Do You Remember the Days Before the Internet?

I do.  It was many eons ago in a land far, far away.  I’m probably revealing my age right now, but I pulled out all of my typed (by electronic typewriter) cover letters and resumes from post-college job applications.  How did I find the jobs to apply for back then?  Did I write each cover letter over and over again by typewriter?  How did I submit resumes before email?

I barely remember the answer to these questions; but as I pondered it, the information came back to me.  Here are the five steps I took.

  1. I went to the public library and used the typewriters or computers (as they became more readily available) to update my resume and cover letter for each job.
  2. I went to the store to buy fancy paper and envelopes.
  3. I travelled to the copy store and copied each version of my resume and cover letter on a copier with my fancy paper.
  4. I went back to the library to type the address on my envelope.
  5. I went home to stuff the envelope, stamp it, and mail it off to the potential employer.

I took 5 long and involved steps to get a resume and cover letter out the door to send to a blind employment opportunity that I found through the newspaper.  That process was about as fruitful as sending in a blind application online today.

Somehow, it felt like the thing I was supposed to do when searching for a job.  How else did one find a job?  When you started out, it probably felt quite similar—whether you used snail mail or the Internet.  The only difference with the Internet is that it only takes 1 step and you don’t need to go anywhere.

My job search formula was 5 steps = much work = no ROI

Today’s common job search formula is 1 easy step = very little work = no ROI

Now take the 5 steps from my younger years and try something else.  Write an email to an old colleague in your field.  Message a LinkedIn contact who knows people in your field of interest.  Find a conference in your field and meet 5 people who might help you find work.  Keep going.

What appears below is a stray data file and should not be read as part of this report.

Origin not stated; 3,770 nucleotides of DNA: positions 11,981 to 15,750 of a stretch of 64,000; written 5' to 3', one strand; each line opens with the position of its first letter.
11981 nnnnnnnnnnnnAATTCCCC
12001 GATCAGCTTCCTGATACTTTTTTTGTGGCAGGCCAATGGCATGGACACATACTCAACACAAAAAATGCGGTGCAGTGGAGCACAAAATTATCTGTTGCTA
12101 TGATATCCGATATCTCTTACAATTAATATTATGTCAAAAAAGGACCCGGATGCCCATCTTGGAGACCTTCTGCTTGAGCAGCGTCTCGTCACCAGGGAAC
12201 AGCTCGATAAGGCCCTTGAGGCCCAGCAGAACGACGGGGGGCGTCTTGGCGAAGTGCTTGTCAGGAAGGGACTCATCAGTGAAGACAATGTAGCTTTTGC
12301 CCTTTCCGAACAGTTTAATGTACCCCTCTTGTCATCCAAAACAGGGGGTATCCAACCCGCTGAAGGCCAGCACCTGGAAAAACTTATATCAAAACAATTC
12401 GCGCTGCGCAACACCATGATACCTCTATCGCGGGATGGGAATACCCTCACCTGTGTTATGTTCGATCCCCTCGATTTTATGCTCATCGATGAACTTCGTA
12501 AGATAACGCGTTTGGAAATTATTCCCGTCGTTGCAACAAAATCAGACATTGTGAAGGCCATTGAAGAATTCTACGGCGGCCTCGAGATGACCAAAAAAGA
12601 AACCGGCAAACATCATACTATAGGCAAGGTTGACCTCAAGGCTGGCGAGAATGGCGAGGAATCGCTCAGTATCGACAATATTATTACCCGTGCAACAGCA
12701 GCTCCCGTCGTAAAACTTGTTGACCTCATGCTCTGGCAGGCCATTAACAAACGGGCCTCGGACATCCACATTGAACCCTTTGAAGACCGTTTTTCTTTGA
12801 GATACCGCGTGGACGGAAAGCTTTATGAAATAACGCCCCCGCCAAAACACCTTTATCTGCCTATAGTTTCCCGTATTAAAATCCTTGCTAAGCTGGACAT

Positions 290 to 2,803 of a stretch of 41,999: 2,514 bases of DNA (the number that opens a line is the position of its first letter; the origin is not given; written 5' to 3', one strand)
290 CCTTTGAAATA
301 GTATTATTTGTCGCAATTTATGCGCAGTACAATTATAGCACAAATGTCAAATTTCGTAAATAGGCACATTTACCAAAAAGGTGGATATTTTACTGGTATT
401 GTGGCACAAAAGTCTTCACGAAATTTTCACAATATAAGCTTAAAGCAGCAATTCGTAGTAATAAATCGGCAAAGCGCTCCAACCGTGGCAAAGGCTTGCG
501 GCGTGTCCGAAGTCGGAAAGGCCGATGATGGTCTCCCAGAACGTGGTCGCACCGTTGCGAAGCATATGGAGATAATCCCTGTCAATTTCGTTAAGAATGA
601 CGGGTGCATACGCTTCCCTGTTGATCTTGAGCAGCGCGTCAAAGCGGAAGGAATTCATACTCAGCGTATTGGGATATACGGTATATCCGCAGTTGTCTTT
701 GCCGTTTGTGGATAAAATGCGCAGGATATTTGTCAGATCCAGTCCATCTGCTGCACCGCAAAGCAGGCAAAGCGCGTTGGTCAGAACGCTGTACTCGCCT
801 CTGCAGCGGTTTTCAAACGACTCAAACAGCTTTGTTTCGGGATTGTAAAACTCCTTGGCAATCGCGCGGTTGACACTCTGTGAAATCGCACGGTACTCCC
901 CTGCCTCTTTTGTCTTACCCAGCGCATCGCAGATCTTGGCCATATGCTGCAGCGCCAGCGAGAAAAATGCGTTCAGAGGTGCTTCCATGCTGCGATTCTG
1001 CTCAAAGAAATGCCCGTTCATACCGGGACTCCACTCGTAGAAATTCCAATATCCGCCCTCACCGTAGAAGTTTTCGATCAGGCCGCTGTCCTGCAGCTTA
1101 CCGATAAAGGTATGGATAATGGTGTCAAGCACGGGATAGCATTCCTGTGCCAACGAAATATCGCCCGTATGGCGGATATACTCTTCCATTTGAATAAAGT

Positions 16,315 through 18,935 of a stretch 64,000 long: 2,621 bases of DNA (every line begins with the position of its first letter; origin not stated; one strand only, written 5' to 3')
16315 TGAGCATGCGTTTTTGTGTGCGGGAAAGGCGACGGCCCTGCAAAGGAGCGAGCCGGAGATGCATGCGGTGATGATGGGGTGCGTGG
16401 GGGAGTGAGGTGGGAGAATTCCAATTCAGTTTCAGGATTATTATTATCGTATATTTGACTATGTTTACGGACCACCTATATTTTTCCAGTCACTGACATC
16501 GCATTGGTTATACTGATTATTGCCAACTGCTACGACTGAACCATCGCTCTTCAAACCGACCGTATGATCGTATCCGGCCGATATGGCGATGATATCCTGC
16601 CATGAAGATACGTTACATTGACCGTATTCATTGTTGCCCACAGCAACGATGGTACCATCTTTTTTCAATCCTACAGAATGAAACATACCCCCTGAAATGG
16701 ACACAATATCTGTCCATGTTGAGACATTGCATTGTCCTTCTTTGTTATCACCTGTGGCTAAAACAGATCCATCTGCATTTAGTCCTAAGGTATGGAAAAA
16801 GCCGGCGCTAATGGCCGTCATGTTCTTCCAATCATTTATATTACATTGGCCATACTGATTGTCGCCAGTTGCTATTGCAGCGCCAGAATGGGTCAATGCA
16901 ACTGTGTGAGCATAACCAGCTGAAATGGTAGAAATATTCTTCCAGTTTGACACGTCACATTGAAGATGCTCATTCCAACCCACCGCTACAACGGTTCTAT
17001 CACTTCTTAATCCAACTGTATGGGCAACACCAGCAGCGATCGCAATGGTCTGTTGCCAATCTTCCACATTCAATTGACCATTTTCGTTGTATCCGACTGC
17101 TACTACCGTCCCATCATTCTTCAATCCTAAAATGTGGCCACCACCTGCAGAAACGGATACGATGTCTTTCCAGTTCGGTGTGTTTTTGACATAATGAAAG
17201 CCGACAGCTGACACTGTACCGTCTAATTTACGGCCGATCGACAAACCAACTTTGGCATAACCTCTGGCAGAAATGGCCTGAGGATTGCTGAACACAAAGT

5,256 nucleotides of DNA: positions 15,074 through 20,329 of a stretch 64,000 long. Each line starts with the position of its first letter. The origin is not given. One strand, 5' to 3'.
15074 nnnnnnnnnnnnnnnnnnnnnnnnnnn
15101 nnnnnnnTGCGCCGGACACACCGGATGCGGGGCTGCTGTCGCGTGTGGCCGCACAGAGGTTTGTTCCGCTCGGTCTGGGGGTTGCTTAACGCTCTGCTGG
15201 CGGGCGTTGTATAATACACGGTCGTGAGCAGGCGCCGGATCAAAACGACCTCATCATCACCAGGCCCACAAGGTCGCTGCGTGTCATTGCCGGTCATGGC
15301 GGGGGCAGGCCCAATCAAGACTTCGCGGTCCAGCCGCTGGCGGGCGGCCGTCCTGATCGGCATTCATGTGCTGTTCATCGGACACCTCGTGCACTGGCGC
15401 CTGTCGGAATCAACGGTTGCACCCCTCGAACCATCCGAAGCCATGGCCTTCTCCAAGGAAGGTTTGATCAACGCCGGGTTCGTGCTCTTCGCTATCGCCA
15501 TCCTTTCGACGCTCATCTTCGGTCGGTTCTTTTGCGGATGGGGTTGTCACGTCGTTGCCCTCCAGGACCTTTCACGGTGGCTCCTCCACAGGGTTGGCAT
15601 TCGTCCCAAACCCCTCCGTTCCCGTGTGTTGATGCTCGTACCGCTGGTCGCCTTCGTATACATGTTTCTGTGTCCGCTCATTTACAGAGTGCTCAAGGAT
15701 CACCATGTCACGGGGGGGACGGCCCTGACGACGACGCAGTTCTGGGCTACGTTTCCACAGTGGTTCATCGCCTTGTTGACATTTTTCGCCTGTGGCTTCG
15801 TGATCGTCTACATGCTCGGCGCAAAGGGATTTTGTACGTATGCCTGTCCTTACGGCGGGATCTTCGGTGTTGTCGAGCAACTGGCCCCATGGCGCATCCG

Here’s the new formula: 5 action steps = leads = interviews = jobs

Now I like that formula much better.

Stats Rule

I love statistics. It makes things that feel murky appear tangible.  They provide a foundation for my actions and help me think about things logically.

Here’s a stat for you.  Only 4-10% of job seekers find their job through an online search.

Yes, you read that correctly. Out of every 100 job seekers, only 4 to 10 of you will land jobs through an online application.

Now wait just one minute here.  Am I trying to tell you that those 100+ mind-numbing hours of eye-bleeding Internet searching were in vain?  Well, yes and no.

Your time spent online should give you a sense of what jobs you like and want to pursue. You can also use this information to gather data about the organizations and companies that are hiring and have jobs in your area of interest.

However, you need to make connections through people.  Jobs are won and lost through people and not machines.  So take those next 100 hours, use the data you’ve collected and reach out to as many people as you can through LinkedIn, email, phone, friends or any other means you can think of.

If you are going to do this, spend your time effectively. Don’t bank on being one of the 4-10. Instead, be one of the 90+ people who find their jobs through people.

You never know who is out there waiting to connect you to the next job.